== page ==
The COVID-19 pandemic has created the most severe disruption in education systems in history. In his Policy Brief released on 4 August 2020, the UN Secretary-General urged the world to take urgent action to prevent “a learning crisis from becoming a generational catastrophe”. In this submission to the thematic review of the 2021 HLPF, the Steering Committee joins his call to Member States and the international community to place education at the centre of recovery and sustainable development.
The pandemic caused unprecedented social and economic disruptions and uncertainties, exposing the world’s fragility and interdependence, imperilling fundamental human rights, including the right to education. At the peak of the pandemic in April 2020, 1.6 billion learners across 190 countries have been affected by school closures. One year into the global health crisis, nearly 1 billion students are still affected by full or partial school closures in 100 countries (as of 15 March 2021).
In addition to learning disruptions, school closures carried high social and economic costs for people across communities, while affecting disproportionately the most vulnerable and marginalized. These included poor nutrition due to the disruption of school meals, on which up to 370 million children and youth rely on for healthy food and nutrition. In the absence of childcare options, working parents may have suffered economic costs of missing work or reduced productivity (SDG 8) or had to leave children unattended and exposed to safety risks. In addition, increased exposure to violence and exploitation during prolonged school closures and lockdowns threatens hard-earned progress in the field of gender equality and women’s empowerment (SDG 5). Social and emotional wellbeing, as well as mental health of both learners and educational personnel has also been identified as an area of concern due to social isolation and reduced social activities, resulting in important setbacks in the advancement of SDG 4 on healthy lives and well-being (SDG 3).
Learning losses in 2020 as a result of the pandemic are projected to reduce the number of children proficient in reading by 13 million per age cohort; if we consider eight grades of primary and lower secondary school, around 100 million children moved below the minimum proficiency threshold. In the absence of effective compensatory measures, school closures lasting 5 months and the unfolding economic shock could result, on average, in a reduction of approximately $16,000 of lost earnings over the lifetime of today’s cohort of primary and secondary school students, or $10 trillion dollars of lost earnings for the global economy because of lower levels of learning (SDG 8). Furthermore, some 24 million children and youth from pre-primary to tertiary education may drop out or not have access to school due to the pandemic’s economic impact alone, putting the most marginalized at greatest risk of being left behind. This is in addition to 258 million children, adolescents and youth who were out of school prior to the pandemic.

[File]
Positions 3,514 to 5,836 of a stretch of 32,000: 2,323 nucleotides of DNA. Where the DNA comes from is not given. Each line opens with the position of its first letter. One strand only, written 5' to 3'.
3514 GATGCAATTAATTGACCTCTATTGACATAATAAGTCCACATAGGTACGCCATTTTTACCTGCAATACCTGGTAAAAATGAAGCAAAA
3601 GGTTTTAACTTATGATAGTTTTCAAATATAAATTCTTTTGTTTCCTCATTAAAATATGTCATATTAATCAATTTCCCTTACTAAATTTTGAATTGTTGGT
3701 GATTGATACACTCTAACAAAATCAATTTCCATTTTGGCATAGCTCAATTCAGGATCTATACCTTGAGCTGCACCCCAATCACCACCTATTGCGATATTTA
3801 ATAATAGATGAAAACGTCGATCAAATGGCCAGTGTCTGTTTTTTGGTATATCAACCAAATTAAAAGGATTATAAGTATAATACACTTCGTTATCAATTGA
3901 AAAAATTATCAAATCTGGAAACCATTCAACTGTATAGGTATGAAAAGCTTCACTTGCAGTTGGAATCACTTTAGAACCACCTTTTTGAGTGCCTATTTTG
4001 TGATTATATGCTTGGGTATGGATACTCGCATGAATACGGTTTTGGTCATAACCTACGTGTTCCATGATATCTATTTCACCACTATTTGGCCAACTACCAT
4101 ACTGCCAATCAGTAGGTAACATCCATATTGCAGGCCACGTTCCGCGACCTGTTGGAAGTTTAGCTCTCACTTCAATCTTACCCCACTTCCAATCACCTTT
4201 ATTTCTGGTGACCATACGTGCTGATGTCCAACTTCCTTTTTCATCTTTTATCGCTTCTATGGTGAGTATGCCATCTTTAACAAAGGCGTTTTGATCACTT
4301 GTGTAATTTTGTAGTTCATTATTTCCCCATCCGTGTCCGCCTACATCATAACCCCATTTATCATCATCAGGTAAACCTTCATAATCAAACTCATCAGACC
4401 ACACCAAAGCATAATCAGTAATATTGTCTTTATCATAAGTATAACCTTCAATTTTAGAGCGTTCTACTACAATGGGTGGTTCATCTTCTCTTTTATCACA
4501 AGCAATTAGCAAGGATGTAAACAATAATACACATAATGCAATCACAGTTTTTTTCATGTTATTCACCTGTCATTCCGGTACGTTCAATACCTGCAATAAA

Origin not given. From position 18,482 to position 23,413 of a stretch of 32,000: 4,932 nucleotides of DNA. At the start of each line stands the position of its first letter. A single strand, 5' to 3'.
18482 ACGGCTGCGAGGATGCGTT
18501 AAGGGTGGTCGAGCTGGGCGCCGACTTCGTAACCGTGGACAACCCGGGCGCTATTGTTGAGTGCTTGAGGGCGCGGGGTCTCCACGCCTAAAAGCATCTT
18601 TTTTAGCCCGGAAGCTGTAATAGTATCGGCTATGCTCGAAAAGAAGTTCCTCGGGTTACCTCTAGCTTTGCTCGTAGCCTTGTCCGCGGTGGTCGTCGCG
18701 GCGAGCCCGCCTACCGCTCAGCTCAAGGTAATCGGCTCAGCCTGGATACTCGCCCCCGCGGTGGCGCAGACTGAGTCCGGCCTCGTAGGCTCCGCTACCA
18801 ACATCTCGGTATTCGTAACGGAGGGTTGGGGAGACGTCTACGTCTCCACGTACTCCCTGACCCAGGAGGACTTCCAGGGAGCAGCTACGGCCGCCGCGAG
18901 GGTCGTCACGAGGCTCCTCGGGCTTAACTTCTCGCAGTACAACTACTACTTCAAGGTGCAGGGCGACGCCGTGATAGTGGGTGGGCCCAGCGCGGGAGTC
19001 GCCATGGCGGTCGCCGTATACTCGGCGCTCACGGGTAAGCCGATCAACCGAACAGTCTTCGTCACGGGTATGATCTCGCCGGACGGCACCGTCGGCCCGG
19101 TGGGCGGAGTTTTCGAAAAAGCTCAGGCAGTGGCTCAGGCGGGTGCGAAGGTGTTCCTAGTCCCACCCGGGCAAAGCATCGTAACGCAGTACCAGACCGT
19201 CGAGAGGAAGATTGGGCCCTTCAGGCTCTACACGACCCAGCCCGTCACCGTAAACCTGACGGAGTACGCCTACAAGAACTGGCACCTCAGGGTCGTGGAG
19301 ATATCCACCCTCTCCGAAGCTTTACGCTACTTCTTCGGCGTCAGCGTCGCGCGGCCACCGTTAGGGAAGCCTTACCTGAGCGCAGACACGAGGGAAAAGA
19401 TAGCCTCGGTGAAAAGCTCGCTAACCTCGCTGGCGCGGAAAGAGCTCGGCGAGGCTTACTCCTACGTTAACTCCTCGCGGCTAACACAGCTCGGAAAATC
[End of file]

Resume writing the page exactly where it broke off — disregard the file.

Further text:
Recognizing that without targeted remedial action, the COVID-19 pandemic may reverse decades of progress made in inclusion and equity, the international community joined forces to protect and promote education through a series of initiatives. The launch of the Global Education Coalition (GEC) to support countries’ efforts to ensure learning continuity and safe re-opening of schools, the UN Secretary-General’s Policy Brief, and the #SaveOurFuture Campaign testified to the commitment to strengthen multilateral cooperation and multi-stakeholder partnerships to prevent a generational catastrophe.
This series of collaborative actions culminated at the extraordinary session of the Global Education Meeting (2020 GEM) convened by UNESCO, Ghana, Norway and the United Kingdom in October 2020. The adoption of the 2020 GEM Declaration provided a new impetus to reaffirm the international community’s commitment to equitable quality education and lifelong learning opportunities (SDG 4); to build more resilient, flexible, inclusive and gender-responsive societies and education systems that address the holistic needs of all learners from early childhood to adulthood; and to accelerate progress across the 17 SDGs.
With the global health crisis still unfolding, the Steering Committee’s submission calls on governments and stakeholders to fulfil the commitments across the five priority actions identified in the 2020 GEM Declaration:
The 2020 GEM also kicked off a reform of the global education cooperation mechanism as a key pillar in the education community’s efforts to build an inclusive and effective path for the achievement of the 2030 Agenda. UNESCO launched an inclusive consultation process and a dedicated multi-stakeholder Working Group was established to envision improved arrangements for coordination of partners and elaborate a concrete proposal to be submitted for adoption at the 2021 Global Education Meeting planned for July 2021. This reform marks the beginning of a new area in international cooperation in the field of education and beyond, and towards the 2030 Agenda in its entirety.